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Falling property prices around the world have not deterred the Investment Management Association (IMA) from devising a dedicated property funds sector, which is due to be launched in the new year.
The new IMA sector will track the performance of 35 property-related investments and include funds of funds and direct property funds as well as securities funds and hybrid property funds. To qualify, funds must have either a minimum of 60 per cent of their assets invested directly in property or at least 80 per cent in related securities.
But while the move by the IMA is aimed at boosting confidence in the sector, advisers are still warning cautious clients to avoid buying into property as the hammering that both the commercial and residential sectors have taken in recent months seems likely to continue.
Worsening economic conditions have taken a toll on almost every commercial property market in the world, analysts say. By the end of the year, global capital values of commercial properties are expected to have fallen by more than 30 per cent from the June 2007 peak.
While yields in certain sectors have risen to 6 to 8 per cent and now look more attractive than five-year gilts, they are still not high enough to tempt many advisers. “It’s probably too early. I can’t see why you would rush back in at the moment,” says Ben Yearsley, analyst at Hargreaves Lansdown, the advisory firm. “I’d rather sit patiently for another three to six months to give yourself a bit more protection. Property prices are still falling and rents could fall as well.”
In uncertain times, managers tend to keep a large chunk of their portfolios in cash and focus on buying into distressed properties and areas offering value, such as student accommodation. “You don’t want to buy from people who don’t want to sell,” advises Alan Patterson, head of European research at Axa Real Estate Investment Managers.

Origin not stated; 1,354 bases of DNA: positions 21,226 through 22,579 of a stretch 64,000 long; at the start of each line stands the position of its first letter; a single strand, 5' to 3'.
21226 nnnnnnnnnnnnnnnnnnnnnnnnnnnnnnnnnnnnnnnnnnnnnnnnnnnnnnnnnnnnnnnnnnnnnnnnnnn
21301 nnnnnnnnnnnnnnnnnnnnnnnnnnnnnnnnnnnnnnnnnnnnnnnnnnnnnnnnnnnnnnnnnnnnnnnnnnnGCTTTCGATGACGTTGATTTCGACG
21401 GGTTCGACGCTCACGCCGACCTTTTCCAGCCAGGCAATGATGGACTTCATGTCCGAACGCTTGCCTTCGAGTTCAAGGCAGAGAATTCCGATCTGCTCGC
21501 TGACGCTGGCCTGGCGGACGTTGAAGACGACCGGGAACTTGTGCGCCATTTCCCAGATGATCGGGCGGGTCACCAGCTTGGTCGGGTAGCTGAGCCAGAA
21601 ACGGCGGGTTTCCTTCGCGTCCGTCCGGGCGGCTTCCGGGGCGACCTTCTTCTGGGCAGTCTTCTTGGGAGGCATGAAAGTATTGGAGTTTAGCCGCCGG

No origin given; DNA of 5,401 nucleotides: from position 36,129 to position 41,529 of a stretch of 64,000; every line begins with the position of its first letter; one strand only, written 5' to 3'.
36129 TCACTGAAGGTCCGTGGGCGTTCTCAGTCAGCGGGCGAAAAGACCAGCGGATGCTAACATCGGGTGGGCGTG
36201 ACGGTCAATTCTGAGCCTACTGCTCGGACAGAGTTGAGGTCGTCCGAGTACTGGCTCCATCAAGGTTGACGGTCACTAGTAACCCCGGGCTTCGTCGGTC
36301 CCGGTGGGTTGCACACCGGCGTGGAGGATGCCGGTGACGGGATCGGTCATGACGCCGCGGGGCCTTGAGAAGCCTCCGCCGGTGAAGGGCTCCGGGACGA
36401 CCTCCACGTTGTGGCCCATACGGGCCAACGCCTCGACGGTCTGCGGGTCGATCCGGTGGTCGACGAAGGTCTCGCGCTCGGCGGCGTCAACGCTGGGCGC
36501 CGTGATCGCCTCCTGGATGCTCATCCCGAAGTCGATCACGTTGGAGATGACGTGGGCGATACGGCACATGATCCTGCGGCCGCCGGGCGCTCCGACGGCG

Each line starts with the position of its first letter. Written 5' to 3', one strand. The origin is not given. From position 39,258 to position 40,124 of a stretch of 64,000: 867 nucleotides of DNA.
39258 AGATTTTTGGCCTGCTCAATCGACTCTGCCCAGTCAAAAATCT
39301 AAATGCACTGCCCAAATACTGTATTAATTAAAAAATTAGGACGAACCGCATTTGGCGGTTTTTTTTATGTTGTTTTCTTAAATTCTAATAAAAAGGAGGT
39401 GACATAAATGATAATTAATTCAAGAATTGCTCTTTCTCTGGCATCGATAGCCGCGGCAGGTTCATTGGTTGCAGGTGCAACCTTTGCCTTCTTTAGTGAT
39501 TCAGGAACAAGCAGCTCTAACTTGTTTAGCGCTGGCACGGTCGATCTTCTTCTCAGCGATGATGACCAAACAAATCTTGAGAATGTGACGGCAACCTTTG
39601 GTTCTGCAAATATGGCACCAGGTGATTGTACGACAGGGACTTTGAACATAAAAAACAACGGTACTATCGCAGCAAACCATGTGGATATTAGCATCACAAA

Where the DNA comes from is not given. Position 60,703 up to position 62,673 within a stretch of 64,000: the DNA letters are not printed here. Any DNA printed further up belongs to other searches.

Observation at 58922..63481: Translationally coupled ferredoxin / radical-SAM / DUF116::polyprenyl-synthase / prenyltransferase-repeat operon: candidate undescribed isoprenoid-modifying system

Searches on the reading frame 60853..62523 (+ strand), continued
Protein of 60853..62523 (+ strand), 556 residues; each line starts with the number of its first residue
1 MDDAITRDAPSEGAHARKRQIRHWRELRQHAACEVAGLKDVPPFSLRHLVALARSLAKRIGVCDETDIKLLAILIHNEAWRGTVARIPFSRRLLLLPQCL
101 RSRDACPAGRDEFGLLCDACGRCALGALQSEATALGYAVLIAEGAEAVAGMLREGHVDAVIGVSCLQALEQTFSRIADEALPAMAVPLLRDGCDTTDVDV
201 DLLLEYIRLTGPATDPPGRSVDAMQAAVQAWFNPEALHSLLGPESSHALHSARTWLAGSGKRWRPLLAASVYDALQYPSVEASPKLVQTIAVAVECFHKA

In a year’s time, however, the market could prove more viable as an income play as commercial property yields could rise to a high of 7.5 to -9 per cent if interest rates fall further, and if the cost of borrowing continues to drop, Patterson predicts.
Also, UK investors with largely domestic portfolios are better-placed as the UK market is likely to emerge from recession ahead of other areas. “It will probably reach the point of being a strong buy much earlier than most other real estate markets,” predicts David Skinner, property economist with Aviva.
Amid the recession, he suggests inexperienced investors should avoid core markets such as the UK, France, Germany and the Nordic countries and turn to distressed ones such as Spain, which has faced severe falls in property values. “Spain might start to look good in 12 to 18 months,” he explain.
But these remain challenging times for property fund managers. Earlier this month, a commercial property fund open to retail investors, and managed by Aviva, was forced to suspend trading, raising fears UK property funds could be facing a run on cash.
Aviva blamed a “rapid increase in the level of redemptions over the last few weeks” in the £387m European Property Fund that caused a lack of immediate liquidity. It has been trying to sell property to generate cash to pay investors, but has been hampered by a freeze in commercial property investment markets.
Open-ended property funds endured a difficult period this time last year as large numbers of investors started to leave when the slide in property prices accelerated. Funds under pressure were unable to sell property fast enough, forcing pension and institutional property funds to close doors on departing investors for between three months and a year.
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